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ddr2 800 3gb or ddr2 1066 2gb?

Discussion in 'Motherboards & Memory' started by -1nf1n1ty-, Apr 6, 2009.

  1. -1nf1n1ty-

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    which is better? I currently have ddr2 800 3gb(2x1gb 2x512mb) and I've been looking at how cheap ddr2 1066 2x1gb's are and most people that are on the 3dmark scores especially the high scores have just 2gb of ram, which also makes me think is 2gb more efficient than 3 or 4 gb?
  2. Kursah

    Kursah

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    If you're after benching, faster ram, if you're more of a gamer I'd recommend more ram. Really with 2x2GB kits of 1066 fairly cheap...that's what I'd look at. But really anything 800-1066 for most is fine. My G.Skill 1066 kit is decent, I got it for around 45 shipped a few months ago. 2GB of ram will OC further than 4GB of ram just due to the ability of better binning and tunability of 1GB sticks in comparison with the denser 2GB sticks from my understanding. I'd still go for more ram at a slower speed, it'd help with better multitasking and keeping more of the current running programs in memory. I did notice a good difference with gaming, encoding, multitasking, etc when going from 2GB to 4GB...ever since then I've been sold and have highly recommended it to others.

    :toast:
  3. LittleLizard

    LittleLizard New Member

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    in most apps, more ram > frequency
  4. -1nf1n1ty-

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    well I want to get more ram BUUUUUUT if anything I could only afford the 2x1gb cause I'm purchasing a new headset no thanks to the poorly made razer barracudas good headset....but poorly put together
  5. -1nf1n1ty-

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    so theres no real difference if I go from ddr2 800 3gb to ddr2 1066(2gb or 3gb or anything like that)
  6. Kursah

    Kursah

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    If you go from 3gb of DDR2 800 to 2gb DDR2 1066, you might notice some "hitching" in larger games you didn't notice before and wouldn't have noticed if you had started with 2Gb of ram, your multitasking might not be as snappy if you have a lot of stuff open at once, things like that. You might notice the HDD going more because more of more page file swapping...but aside from that it won't be a huge deal. I'd say wait till you can afford 4GB of ram tbh. Even though you're on an x86 OS now, if you do decide to go x64 in the future, it definately helps.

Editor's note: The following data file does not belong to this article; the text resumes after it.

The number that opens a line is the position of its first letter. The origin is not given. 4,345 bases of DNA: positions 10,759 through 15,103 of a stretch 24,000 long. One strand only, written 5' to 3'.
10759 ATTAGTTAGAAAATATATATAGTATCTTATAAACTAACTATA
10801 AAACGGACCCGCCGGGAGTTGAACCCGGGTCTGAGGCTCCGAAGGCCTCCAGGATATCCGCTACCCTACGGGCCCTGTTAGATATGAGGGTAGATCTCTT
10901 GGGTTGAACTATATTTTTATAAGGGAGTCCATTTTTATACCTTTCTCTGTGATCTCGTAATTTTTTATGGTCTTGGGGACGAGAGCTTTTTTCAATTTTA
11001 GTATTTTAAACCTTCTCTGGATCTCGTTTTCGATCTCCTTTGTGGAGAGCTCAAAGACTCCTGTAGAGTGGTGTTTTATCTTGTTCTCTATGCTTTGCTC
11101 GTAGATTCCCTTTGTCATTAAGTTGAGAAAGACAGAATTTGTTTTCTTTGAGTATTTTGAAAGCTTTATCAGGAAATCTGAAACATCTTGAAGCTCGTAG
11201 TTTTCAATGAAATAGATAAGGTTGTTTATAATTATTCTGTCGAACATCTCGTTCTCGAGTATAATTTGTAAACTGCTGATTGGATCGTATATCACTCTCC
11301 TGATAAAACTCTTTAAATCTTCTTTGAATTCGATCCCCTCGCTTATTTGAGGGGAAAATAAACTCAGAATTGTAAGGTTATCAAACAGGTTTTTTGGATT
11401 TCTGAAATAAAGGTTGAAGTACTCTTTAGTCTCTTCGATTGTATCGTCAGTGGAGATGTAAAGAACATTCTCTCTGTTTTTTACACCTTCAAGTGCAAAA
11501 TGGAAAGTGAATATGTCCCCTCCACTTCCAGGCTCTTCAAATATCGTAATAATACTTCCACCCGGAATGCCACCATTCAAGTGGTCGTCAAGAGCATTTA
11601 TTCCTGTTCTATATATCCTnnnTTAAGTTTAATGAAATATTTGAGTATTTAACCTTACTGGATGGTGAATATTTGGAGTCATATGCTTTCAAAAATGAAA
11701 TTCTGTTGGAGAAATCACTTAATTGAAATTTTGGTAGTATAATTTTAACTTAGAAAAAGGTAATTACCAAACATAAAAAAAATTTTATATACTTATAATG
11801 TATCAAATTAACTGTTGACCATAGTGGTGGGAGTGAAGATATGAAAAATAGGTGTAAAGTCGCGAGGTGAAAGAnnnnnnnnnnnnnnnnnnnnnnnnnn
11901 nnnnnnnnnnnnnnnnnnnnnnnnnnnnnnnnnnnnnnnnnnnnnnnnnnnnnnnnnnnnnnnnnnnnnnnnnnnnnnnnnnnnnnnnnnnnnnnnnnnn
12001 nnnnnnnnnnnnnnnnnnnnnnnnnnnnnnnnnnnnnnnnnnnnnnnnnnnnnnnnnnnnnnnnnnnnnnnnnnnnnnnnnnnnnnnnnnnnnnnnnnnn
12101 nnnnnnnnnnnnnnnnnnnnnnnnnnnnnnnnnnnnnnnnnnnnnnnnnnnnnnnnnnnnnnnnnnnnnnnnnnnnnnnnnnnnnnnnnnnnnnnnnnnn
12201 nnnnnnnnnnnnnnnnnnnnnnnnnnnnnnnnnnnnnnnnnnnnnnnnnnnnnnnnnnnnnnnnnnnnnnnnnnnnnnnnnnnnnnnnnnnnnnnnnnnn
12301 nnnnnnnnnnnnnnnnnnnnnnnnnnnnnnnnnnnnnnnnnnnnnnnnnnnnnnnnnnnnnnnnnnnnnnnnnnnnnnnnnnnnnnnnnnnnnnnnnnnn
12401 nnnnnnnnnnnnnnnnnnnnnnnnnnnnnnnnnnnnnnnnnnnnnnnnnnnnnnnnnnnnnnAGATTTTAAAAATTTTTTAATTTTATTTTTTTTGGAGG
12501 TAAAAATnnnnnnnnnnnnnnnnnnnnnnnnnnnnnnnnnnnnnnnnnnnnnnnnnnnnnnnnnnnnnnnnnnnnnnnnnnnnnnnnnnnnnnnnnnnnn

7. -1nf1n1ty-

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    Last edited: Apr 6, 2009
  8. Assassin48 New Member

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  9. Hayder_Master

    Hayder_Master

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    depend on ram brand , take a good ddr800 with 3G like crossair and you can do good overclock on it
  10. Assassin48 New Member

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    no buy mine lol
    i have no use for them ill give you a good price
    8gb w/fan
  11. Play3r New Member

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    Go for 3 gig of DDR2-800mhz they generally have better timings and u can ramp it up to 1066 if u really want to.
  12. -1nf1n1ty-

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    I honestly hate overclocking but I probably will once I pick up water cooling just not right now since its so expensive its ridiculous
  13. Play3r New Member

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    Why Would u buy Watercooling?
    U cant Watercool Ram?>
  14. dark2099

    dark2099

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    where everyone wants to be
    Go with more ram rather than speed, in the end the couple hundred MHz and only comes into noticeable play in RAM necessary benchmarks. In others, maybe a couple points here or there.
  15. Assassin48 New Member

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    yes you can LOL
  16. Play3r New Member

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    indeed
  17. twilyth Guest

    Here's another why to phrase the question: 50% more RAM or 33% better throughput?

    But that's only a fair question if you never use a pagefile. If you do, then obviously more RAM. Memory access is measured in nanoseconds while HDD access is measured in milliseconds (skipping SSD ftm). So that's what? At least 4-5 orders of magnitude difference? Not too hard to do the math on that one. :cool: :)
  18. nafets New Member

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    Considering you're using WinXP x86, just hold off for now. Barring future OS changes, any investment in memory isn't an upgrade, but rather a step sideways. Your OS has poor support for any increase in memory quantity, over what you currently have now. By the time you move to a different OS (Vista/7) you'll probably be considering major changes to your system anyways.

    With two new DIMMS, you'd have to discard/remove two (or maybe all) of your DIMMS, which is a waste.

    If you're a benchmark monkey, sure you'd see a difference in synthetic testing with tighter timings or higher frequency. Real world gaming improvements would be negligible.

    It's tough to avoid the lure of cheap DDR2, but there isn't really any benefit to improving over what you have now. Use that money elsewhere or save it for a future rebuild of your PC.

    With DDR3 slowly infiltrating it's way into the mainstream market, the DDR2 deals will dry up. When you're ready to move to a DDR3 setup, I'm sure there will be deals that are just as comparable.
  19. twilyth Guest

    Not to mention DDR3 CAS numbers that are looking more like DDR2

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